March 29, 2013 § Leave a comment
Speaking of functional women’s athletic wear – I’m pretty sure I need this jacket.
I have a complicated relationship with reflective clothing. I love how it makes me more visible and therefore safer while I’m riding my bicycle. I hate wearing flashy stuff (ha!) when I’m off the bike. Since I generally use my bike for transportation, there’s a fine balance to be struck.
Here are my top three picks for office-compatible reflective gear.
The best solution to this conundrum is to add reflective stuff to your bike – not your butt. The saddle bag I have on my main commuter has reflective trim that is highly visible from three sides. An all-reflective version would be even better.
There’s a lot of bike commuter clothing with reflective material hidden behind a weird, otherwise inexplicable flap. I don’t own this jacket and can’t speak to other aspects of it’s bike-worthiness…
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March 28, 2013 § 1 Comment
It’s 6:30AM and Wildcat by Ratatat is buzzing from my phone. A routine call to the morning. I sit strait up into the cold of my room, jump to open the blinds to a nascent sunrise before hustling into my running clothes and Vibrams. Sleep still weighing on my limbs and dragging on my eyelids, I jog out the door as I hit play. It looked like this:
The familiar siren sounds of the gates of Abel Township opening ring in my earbuds – chapter 4 of Zombies, Run! – there’s a lost child in the wilderness of zombies! How appropriate as I set out for the local high school in real life.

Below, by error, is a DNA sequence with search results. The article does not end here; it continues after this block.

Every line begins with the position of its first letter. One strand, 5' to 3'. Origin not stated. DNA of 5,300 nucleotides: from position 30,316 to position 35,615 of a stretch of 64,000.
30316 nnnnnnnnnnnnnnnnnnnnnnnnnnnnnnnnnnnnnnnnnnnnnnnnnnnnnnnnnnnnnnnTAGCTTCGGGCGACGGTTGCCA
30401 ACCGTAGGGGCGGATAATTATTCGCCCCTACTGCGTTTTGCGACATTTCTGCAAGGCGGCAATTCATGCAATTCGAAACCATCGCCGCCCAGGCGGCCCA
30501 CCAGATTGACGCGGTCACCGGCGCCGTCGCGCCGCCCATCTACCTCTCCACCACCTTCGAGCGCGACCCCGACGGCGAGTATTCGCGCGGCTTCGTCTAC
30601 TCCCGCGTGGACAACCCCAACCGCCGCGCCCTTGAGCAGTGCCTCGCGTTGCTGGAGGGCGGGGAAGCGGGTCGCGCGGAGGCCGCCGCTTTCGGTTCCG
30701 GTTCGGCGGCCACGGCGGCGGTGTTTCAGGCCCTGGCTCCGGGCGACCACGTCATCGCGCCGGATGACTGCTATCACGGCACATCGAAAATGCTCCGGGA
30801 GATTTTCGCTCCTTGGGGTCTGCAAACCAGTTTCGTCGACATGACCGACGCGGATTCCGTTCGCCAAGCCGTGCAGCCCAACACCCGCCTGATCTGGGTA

There’s a field behind a school that seems to run on forever, a playground, football field, and baseball diamond spotted in the open space. The ground is hard with frozen grass, crunching, I can feel it between my toes. It’s glistening lightly, waking up with me and the sun. The sun! Having decided it might finally be spring, crests the top of the school building, barely grazing the landscape with warmth. The grass smiles up with me, shaking off it’s blanket of frost.
Meanwhile, the story in my earbuds has developed! I’ve found the child and saved it from zombies, met a mechanic on a motorcycle, and we’ve managed to find a rocket launcher (go me!) It’s time to turn back to Abel Township with all the loot. I turn around and start zig zagging towards the sun and my house, around a flock of geese that has staked out the middle of the field, back and forth to a playlist called “Red Solo Cup.”
I’m coming upon my house and I’m not ready to stop – I can feel my Achilles tensing at each step in my barefoot shoes, but otherwise feel great! The sun is beaming down now, I zip past my door twice before slowing to a trot and then a walk.